home
reviews
essays
search

Reviews

Hocus Pocus

(Kenny Ortega, USA, 1993)


 


It is always a wonderful moment in popular cinema when some smart operator hits upon the perfect way of joining two completely different genres. Hocus Pocus starts as a comedy about the witches of Salem and then leaps ahead three hundred years to become a warm-hearted teen movie.

The connecting point comes when young Max (Omri Katz) lights a magic candle and inadvertently resurrects the spirits of three abominable sisters. Why should this innocent gesture have such power? His little sister Dani (Thora Birch) is wise: "Because you’re a virgin, jerkface."

Although this is an entirely chaste divertissement – Max and his beloved Allison (Vinessa Shaw) never get further than taking a nap together fully clothed – sexual drives are never far from the surface, and this gives the film its frisson. The witches (Bette Midler, Sarah Jessica Parker, Kathy Najimy) are an extremely camp trio, and their taste for sucking the life force out of little children (girls in particular) has an intriguing edge to it.

Kenny Ortega, a choreographer who made his intriguing directing debut with the strange, ahead-of-its-time musical Newsies (1992), handles this material with a great deal of style. While his boisterous staging of the supernatural antics combines The Witches of Eastwick (1987) with The Three Stooges, the complementary plot centring on Max explores in a touching way the familial tie between brothers and sisters. Birch – eight years before her sublime teen apotheosis in Ghost World – is especially sassy and charming.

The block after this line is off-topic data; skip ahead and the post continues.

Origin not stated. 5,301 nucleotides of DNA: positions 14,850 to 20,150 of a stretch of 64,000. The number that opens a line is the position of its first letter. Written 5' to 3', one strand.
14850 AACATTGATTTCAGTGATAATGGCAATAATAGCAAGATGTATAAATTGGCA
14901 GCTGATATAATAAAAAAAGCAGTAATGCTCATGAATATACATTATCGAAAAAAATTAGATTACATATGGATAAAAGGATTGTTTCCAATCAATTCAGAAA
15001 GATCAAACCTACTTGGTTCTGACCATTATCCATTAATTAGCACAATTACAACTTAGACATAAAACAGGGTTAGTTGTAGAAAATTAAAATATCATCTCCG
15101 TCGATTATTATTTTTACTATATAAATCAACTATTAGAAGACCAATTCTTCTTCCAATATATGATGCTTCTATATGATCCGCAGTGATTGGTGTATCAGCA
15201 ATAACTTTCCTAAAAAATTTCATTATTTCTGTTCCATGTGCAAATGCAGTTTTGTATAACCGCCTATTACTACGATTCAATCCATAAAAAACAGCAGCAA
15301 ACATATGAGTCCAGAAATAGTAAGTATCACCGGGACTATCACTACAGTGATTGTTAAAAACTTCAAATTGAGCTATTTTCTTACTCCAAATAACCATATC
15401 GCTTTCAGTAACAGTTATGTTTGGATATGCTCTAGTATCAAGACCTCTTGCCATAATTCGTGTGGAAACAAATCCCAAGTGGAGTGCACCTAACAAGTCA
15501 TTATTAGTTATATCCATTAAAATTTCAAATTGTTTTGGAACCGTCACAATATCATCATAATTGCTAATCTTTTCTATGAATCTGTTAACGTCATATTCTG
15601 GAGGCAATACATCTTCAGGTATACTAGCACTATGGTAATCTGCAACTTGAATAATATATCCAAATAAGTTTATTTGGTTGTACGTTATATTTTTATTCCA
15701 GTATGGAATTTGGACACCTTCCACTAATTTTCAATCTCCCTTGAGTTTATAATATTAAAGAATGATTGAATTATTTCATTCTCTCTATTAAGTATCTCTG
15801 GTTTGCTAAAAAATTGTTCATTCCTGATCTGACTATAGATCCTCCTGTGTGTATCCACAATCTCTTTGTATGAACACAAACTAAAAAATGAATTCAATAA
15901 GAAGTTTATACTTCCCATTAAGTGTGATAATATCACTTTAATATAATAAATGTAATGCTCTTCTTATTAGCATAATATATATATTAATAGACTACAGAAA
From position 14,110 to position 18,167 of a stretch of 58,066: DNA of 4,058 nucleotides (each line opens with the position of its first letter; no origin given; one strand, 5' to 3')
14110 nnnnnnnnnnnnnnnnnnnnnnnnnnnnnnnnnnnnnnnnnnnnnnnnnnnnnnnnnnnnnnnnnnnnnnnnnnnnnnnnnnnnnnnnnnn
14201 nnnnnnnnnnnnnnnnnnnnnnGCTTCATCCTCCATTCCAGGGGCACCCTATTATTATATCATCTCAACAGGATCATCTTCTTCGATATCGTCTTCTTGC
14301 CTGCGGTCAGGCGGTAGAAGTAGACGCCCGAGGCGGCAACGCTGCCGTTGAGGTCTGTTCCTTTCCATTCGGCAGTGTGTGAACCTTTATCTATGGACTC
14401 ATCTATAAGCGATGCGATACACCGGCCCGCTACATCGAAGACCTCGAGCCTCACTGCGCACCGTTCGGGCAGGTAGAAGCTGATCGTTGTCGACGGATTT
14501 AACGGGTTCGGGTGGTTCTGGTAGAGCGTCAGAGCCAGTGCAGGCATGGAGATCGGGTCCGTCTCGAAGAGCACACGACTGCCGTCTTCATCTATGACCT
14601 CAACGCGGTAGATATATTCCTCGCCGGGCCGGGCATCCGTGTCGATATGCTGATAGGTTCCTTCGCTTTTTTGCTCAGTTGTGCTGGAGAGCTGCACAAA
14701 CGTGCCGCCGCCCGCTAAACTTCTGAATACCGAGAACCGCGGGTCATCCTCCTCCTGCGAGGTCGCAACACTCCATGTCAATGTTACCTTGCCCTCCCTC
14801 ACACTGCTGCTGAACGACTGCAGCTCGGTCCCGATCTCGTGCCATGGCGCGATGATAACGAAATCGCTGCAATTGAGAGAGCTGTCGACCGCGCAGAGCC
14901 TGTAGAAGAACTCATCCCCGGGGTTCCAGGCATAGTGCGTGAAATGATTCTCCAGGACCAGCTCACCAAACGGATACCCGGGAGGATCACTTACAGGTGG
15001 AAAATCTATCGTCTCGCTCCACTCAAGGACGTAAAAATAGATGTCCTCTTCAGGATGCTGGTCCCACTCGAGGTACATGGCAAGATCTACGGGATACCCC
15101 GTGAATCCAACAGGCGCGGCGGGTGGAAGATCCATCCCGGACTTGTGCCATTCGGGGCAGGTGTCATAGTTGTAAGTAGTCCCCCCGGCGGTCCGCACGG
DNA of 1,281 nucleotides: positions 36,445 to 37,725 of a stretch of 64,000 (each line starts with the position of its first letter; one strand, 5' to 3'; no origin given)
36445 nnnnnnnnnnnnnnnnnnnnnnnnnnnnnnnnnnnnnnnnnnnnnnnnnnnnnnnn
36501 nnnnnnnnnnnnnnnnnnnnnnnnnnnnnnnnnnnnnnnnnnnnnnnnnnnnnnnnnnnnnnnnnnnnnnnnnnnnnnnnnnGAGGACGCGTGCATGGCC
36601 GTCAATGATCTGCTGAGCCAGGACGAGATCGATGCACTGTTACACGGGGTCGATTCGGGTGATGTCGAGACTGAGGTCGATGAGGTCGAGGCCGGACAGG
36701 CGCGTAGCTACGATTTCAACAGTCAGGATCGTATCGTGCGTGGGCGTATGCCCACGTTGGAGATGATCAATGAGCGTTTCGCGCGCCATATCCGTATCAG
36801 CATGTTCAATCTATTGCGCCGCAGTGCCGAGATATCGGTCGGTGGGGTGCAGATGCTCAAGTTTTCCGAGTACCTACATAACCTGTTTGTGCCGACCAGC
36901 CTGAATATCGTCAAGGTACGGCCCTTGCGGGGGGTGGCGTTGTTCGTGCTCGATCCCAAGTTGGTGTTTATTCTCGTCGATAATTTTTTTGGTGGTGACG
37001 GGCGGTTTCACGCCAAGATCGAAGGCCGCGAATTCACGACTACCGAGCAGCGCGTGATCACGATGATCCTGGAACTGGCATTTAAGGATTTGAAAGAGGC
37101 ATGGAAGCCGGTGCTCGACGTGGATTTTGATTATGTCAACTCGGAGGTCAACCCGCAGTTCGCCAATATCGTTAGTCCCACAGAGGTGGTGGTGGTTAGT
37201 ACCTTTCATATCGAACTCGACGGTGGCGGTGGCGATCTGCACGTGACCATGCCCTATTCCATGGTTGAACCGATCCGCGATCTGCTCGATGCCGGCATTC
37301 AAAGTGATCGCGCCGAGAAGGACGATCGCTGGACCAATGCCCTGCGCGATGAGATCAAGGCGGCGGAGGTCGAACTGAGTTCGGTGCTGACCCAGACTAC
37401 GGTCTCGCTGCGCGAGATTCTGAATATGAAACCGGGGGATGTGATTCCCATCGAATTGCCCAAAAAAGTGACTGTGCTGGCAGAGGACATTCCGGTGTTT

Although the special effects rendition of witchly magic indulges the usual Spielbergian orgy of lights and smoke, it also has an ethereal, exquisite touch reminiscent of the martial arts fantasies of Hong Kong cinema and John Boorman’s Excalibur (1981). And, although time travel jokes in which citizens of the past confront the mod cons of today are plentiful in pop cinema, Hocus Pocus contrives some keenly disorienting encounters for Midler and her cronies.

© Adrian Martin September 1994


Film Critic: Adrian Martin
home    reviews    essays    search